Paris (AFP) - The near paralysis of prices is raising fears the eurozone may tip back into a deflation -- a vicious circle of falling prices, wages and output -- and is raising pressure on the ECB to act.
Even the US Treasury expressed concern this week over the "deflationary bias for the euro area, as well as for the world economy,"
Data released by the European Union statistics agency Eurostat on Thursday showed the annual rate of inflation across the 17-country eurozone fell to 0.7 percent in October, the lowest for four years.
At first sight this would seem to be good news for households which have seen their purchasing power eroded.
It should be the opposite of inflation, in particular hyperinflation, in which rapidly rising prices wipe out the value of money that people hold.
But in reality the "perverse logic" of deflation means it will have a sharply negative impact on households, according to Philippe Waechter, an economist at Natixis Asset Management.
Once deflation sets in, consumers begin to delay purchases in the expectation that they will pay less tomorrow or next week for a computer or a car.
Slower sales has a knock-on effect on factory orders, and this can reduce production and either cut wages or jobs.
This leaves households in an even worse position and then often fearful to spend, worsening the cycle even further and creating a vicious circle that feeds upon itself.
Dominque Barbet, an economist at BNP Paribas, said that consumer prices were only "the tip of the iceberg" and one needs to look at wages, which are in free-fall in Greece, and sliding in a number of other southern eurozone countries such as Spain, and were stagnant elsewhere.
The fall in wages is now a crucial means of adjustment for eurozone countries as they can no longer devalue their currencies to boost activity and exports.
Often called an internal devaluation, lowering wages is one of the few options remaining to regain economic competitiveness, and crisis-struck eurozone states have been encouraged to pursue the method.
But eurozone adjustment is not the only factor fuelling disinflation, the process of slowing inflation which if it goes too far can become deflation.
With the current strength of the euro "we're importing deflation" as imported products are costing eurozone consumers less, noted Waechter.
Emerging market currencies tumbled by as much as 20 percent in August as investors anticipated the US Federal Reserve would begin reducing the amount of monetary stimulus it injects into the economy every month.
However the Fed has held off, leading the dollar to slide against the euro as well.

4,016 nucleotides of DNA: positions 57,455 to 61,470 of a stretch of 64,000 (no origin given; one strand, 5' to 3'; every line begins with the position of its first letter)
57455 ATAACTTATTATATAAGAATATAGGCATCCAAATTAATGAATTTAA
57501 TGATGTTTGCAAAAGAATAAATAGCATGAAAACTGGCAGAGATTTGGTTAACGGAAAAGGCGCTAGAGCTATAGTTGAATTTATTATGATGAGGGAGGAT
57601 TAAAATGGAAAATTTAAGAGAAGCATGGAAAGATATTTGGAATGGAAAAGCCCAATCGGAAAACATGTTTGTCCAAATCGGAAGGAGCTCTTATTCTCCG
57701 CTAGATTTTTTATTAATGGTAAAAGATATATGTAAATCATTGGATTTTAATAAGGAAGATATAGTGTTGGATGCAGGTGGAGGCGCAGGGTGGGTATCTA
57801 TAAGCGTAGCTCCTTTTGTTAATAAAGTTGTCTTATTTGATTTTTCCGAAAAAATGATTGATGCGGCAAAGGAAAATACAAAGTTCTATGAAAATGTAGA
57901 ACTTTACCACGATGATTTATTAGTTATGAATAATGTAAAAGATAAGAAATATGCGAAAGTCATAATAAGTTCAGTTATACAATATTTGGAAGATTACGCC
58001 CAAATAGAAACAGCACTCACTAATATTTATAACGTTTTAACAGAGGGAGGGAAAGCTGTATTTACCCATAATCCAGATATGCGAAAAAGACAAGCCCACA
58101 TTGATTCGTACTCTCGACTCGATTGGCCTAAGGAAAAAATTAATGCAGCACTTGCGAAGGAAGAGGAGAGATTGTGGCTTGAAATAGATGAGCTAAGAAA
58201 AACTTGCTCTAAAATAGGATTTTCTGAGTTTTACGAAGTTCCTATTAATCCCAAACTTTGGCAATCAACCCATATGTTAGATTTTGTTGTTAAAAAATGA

'A little like chickenpox'
"Deflation is a little like chickenpox," said Barbet.
"Suddenly you have negative or very weak inflation, everyone becomes alarmed. That is like when the pockmarks emerge, but the illness has been incubating for a while," he said.
Xavier Timbeau, director for analysis at the French Economic Observatory, said "the process of salary deflation is spreading" in Europe owing to austerity measures.
Eurozone states are cutting spending and undertaking labour market reforms to remove restrictions, both of which encourage wage restraint.
That "can be beneficial when there is growth, but is harmful in the current situation" of record unemployment in the eurozone, Barbet said.
The unemployment rate across the 17-country currency area hit a record 12.2 percent in September, with about 19.5 million people classed as jobless, according to separate data released by Eurostat on Thursday.
Pressure building on ECB to act
"Only a macroeconomic response" can help the eurozone avoid slipping into a deflationary spiral like the one that has plagued Japan for two decades, said Barbet.
In the absence of a coordinated budgetary policy across the eurozone, analysts and policymakers will be looking for the European Central Bank to step in.
Given the strength of the euro and the weak inflationary outlook "pressure looks set to build on the ECB to loosen monetary policy further," said economist Ben May at London-based Capital Economics.
Rising unemployment and slowing inflation give the ECB "ample room to support the economy with low interest rates and generous liquidity" said Christian Schulz, an economist at Berenberg bank.
"Chances of further policy action have increased with this release," he added.
The ECB has three tools at its disposal, according to economist Howard Archer at IHS research and analysis company.
The ECB could lower further its main interest rate from the already record low of 0.5 percent, which Archer said could come as soon as December.
It could also offer banks massive amounts of low-cost loans as it did at the end of 2011 and 2012.
Or ECB chief Mario Draghi could just try to change market perceptions and actions with words, as he did in the summer of 2012 when he calmed anxiety with his pledge to do "whatever it takes" to save the euro.
But analysts warn he should not wait too long to act."Once deflation takes hold, monetary policy doesn't have much leverage," said Barbet.